review: A well-crafted home

a well-crafted home

A well-crafted home: inspiration and 60 projects for personalizing your space by Janet Crowther

This book is part of the current trend of making decor that will appear to be used or vintage. For many of them, you might be able to find materials at an estate sale or flea market, but you could also use new materials from Home Despot or your local hardware store. Each project is designated with a skill level and includes a finished size, so it’s easy to see at a glance if a particular project will work for both your ability and the space you have in mind. This aesthetic of this book, with matte color photos filled with tone-on-tone shades of cream, and its projects will appeal to fans of the decor on Fixer Upper. I feel like a few of these might actually be things that they’ve done on that show! The textiles used in the sample projects make you wish you could put your hands on them – you can almost feel the linen used to make a pillowcase and duvet. The book closes with instructions for a few of the techniques used, including several types of dyeing, a few ways of sewing seams, basic woodworking techniques, leather cutting, and distressing a mirror for an antique look. Like most books of this type, you may end up spending more on materials than you would buying a pre-made shabby chic item at a big box store, but the goal Crowther espouses is to enjoy the process as much as the product.

full disclosure: I received a review copy of this book from Blogging for Books

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Review: The Keto Reset Diet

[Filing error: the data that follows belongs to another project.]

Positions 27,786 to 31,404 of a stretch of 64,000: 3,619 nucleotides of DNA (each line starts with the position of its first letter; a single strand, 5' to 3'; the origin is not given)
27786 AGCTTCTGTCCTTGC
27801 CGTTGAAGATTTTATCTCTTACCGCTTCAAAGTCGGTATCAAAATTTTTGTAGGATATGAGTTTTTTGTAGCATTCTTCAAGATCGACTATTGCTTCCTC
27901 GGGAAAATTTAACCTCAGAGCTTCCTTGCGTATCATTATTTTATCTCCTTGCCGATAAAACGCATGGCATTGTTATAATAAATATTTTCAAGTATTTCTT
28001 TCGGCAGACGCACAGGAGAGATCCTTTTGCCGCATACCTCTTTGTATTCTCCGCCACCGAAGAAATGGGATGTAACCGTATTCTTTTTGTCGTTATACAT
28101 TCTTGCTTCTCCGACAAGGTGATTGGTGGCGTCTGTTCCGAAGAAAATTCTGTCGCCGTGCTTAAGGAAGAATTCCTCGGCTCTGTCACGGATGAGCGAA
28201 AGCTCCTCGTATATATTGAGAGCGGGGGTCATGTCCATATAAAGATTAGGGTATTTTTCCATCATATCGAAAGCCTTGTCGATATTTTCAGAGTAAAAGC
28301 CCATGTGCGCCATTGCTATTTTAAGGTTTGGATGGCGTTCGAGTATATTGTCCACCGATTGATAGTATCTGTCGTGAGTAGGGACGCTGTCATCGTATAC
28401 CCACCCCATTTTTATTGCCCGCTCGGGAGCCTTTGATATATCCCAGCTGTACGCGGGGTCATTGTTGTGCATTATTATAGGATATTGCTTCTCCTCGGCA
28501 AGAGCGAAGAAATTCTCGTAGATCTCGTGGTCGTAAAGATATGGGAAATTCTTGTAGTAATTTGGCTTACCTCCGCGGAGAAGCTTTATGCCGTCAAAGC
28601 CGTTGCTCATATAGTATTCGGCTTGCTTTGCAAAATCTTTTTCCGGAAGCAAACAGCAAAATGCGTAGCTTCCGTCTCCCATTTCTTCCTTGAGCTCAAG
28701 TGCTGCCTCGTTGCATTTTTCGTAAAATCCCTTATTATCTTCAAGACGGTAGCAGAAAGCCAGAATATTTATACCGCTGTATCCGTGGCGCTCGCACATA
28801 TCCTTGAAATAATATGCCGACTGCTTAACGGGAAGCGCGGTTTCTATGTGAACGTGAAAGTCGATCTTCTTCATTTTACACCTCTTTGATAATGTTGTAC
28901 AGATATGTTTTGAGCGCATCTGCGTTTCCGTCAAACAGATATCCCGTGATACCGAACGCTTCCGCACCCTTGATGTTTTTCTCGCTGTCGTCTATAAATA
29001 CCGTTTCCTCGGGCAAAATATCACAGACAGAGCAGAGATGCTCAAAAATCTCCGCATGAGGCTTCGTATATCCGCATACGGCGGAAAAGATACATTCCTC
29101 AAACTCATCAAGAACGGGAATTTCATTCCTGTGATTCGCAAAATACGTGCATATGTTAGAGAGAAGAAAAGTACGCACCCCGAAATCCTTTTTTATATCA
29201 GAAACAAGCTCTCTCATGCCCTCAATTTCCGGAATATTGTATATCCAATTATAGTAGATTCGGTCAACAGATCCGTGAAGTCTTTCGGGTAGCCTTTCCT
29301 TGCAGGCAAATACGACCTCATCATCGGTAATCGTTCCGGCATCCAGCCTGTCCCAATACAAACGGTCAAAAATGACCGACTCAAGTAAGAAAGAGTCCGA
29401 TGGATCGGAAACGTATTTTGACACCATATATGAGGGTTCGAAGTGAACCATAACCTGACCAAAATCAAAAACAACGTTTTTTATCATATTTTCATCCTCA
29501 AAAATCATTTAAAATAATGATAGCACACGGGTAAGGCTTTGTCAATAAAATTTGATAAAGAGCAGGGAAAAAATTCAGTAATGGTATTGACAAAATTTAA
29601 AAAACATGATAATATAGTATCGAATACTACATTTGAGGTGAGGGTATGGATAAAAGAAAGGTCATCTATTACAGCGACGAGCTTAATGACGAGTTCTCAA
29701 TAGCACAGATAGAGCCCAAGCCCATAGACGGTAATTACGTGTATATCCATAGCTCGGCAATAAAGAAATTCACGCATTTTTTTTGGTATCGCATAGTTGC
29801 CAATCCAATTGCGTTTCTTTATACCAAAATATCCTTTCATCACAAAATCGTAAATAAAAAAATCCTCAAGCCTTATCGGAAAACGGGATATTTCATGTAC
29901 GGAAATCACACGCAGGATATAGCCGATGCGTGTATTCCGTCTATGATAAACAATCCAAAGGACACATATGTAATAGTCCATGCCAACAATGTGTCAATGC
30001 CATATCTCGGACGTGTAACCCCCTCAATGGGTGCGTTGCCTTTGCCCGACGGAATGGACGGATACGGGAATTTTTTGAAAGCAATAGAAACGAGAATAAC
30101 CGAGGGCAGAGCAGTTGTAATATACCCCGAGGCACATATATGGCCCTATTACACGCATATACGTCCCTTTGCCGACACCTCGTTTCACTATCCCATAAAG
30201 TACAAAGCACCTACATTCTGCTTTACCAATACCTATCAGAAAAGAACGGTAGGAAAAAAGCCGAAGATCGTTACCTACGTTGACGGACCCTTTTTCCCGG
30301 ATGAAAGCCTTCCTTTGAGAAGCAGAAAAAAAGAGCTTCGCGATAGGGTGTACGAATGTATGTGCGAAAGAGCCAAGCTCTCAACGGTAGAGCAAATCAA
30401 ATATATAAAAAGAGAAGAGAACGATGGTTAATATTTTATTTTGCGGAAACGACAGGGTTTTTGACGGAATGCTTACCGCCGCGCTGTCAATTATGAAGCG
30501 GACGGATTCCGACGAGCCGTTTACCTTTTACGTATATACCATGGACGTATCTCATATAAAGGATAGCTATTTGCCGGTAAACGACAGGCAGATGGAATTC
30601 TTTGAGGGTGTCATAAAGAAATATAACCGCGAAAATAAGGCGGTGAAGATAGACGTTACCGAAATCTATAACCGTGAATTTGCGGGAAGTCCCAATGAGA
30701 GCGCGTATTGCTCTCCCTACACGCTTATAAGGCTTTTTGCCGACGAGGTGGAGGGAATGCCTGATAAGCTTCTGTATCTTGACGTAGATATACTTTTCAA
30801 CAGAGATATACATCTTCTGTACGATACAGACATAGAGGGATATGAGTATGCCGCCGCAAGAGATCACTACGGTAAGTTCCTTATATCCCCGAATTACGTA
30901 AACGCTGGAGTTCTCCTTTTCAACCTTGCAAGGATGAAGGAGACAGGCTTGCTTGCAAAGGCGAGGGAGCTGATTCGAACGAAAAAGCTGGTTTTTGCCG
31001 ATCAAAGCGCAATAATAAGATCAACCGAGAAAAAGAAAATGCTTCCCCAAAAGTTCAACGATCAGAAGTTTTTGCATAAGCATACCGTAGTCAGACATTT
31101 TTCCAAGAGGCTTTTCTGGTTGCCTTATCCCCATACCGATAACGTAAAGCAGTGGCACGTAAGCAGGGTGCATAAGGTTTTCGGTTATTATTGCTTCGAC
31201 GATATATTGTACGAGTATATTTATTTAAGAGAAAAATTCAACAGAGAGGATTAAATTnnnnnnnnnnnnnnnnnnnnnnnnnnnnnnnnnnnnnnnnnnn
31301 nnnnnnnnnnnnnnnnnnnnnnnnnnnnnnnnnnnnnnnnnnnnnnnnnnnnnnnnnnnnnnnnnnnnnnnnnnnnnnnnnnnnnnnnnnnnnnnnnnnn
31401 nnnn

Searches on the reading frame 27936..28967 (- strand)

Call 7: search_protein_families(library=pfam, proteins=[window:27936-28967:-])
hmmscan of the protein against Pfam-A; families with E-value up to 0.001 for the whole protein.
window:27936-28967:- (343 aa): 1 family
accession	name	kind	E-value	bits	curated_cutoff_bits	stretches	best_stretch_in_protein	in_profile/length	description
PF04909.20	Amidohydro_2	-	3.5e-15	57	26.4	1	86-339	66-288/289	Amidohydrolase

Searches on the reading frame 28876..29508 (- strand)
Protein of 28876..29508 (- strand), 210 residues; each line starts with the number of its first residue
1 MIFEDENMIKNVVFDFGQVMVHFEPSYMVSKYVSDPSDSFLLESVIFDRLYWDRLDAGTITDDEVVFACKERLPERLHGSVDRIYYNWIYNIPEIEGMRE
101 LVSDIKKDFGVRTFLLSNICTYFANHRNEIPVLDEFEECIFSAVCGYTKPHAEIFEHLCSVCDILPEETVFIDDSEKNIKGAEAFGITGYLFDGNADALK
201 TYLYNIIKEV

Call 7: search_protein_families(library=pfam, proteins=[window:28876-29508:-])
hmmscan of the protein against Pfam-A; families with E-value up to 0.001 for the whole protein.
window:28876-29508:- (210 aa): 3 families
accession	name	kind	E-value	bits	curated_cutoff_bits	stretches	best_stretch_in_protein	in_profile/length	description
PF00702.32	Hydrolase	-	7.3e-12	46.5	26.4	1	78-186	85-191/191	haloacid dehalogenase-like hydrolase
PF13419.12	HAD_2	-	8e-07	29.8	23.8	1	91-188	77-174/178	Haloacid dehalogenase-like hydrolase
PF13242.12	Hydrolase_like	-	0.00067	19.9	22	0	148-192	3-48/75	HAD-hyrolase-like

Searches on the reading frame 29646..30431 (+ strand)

The Keto Reset Diet

The Keto Reset Diet: Reboot your metabolism in 21 days and burn fat forever by Mark Sisson with Brad Kearns

This is a diet plan for those who are looking for a way to lose weight and aren’t shy about eating a very specific selection of types of foods. The idea behind this plan might sound familiar – it’s designed around eating high protein and very-low-if-any carbs. You follow this extremely strict plan for three weeks and then gradually ease up on those restrictions. This book includes both general guidelines and detailed meal plans for those 21 days. It also provides charts outlining grams of carbs, fat, and protein and total calories for the ingredients/portions used in the meal plans. All the recipes using those ingredients are also provided, so you can make all the items on the meal plans. I’m not good at restrictive diets myself – I tend to go overboard and then get mad at the world when I’m unsatisfied – and I’m not a medical professional or scientist, but I’ve heard from other folks that it has worked well for them. Your mileage may vary!

full disclosure: I received a review copy of this book from Blogging for Books

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review: The Garden in Every Sense and Season

The Garden in Every Sense and Season

The Garden in Every Sense and Season by Tovah Martin, photographs by Kindra Clineff

Gardeners looking for inspiration in the form of color photos will not be disappointed here. Martin focuses on each of the five senses as she moves through the four seasons, picking out favorite plants and parts of the garden (including earth and creatures) for each combination. She tells this story from her own first-person perspective with a cordial, friendly tone, which really draws you through and makes you want to find out what she’ll focus on next. She even finds things to appreciated during an East Coast winter!

full disclosure: reviewed from a NetGalley digital copy

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review: Knitting Ephemera

Knitting Ephemera

Knitting Ephemera: a compendium of articles, useful and otherwise, for the edification and amusement of the handknitter by Carol J. Sulcoski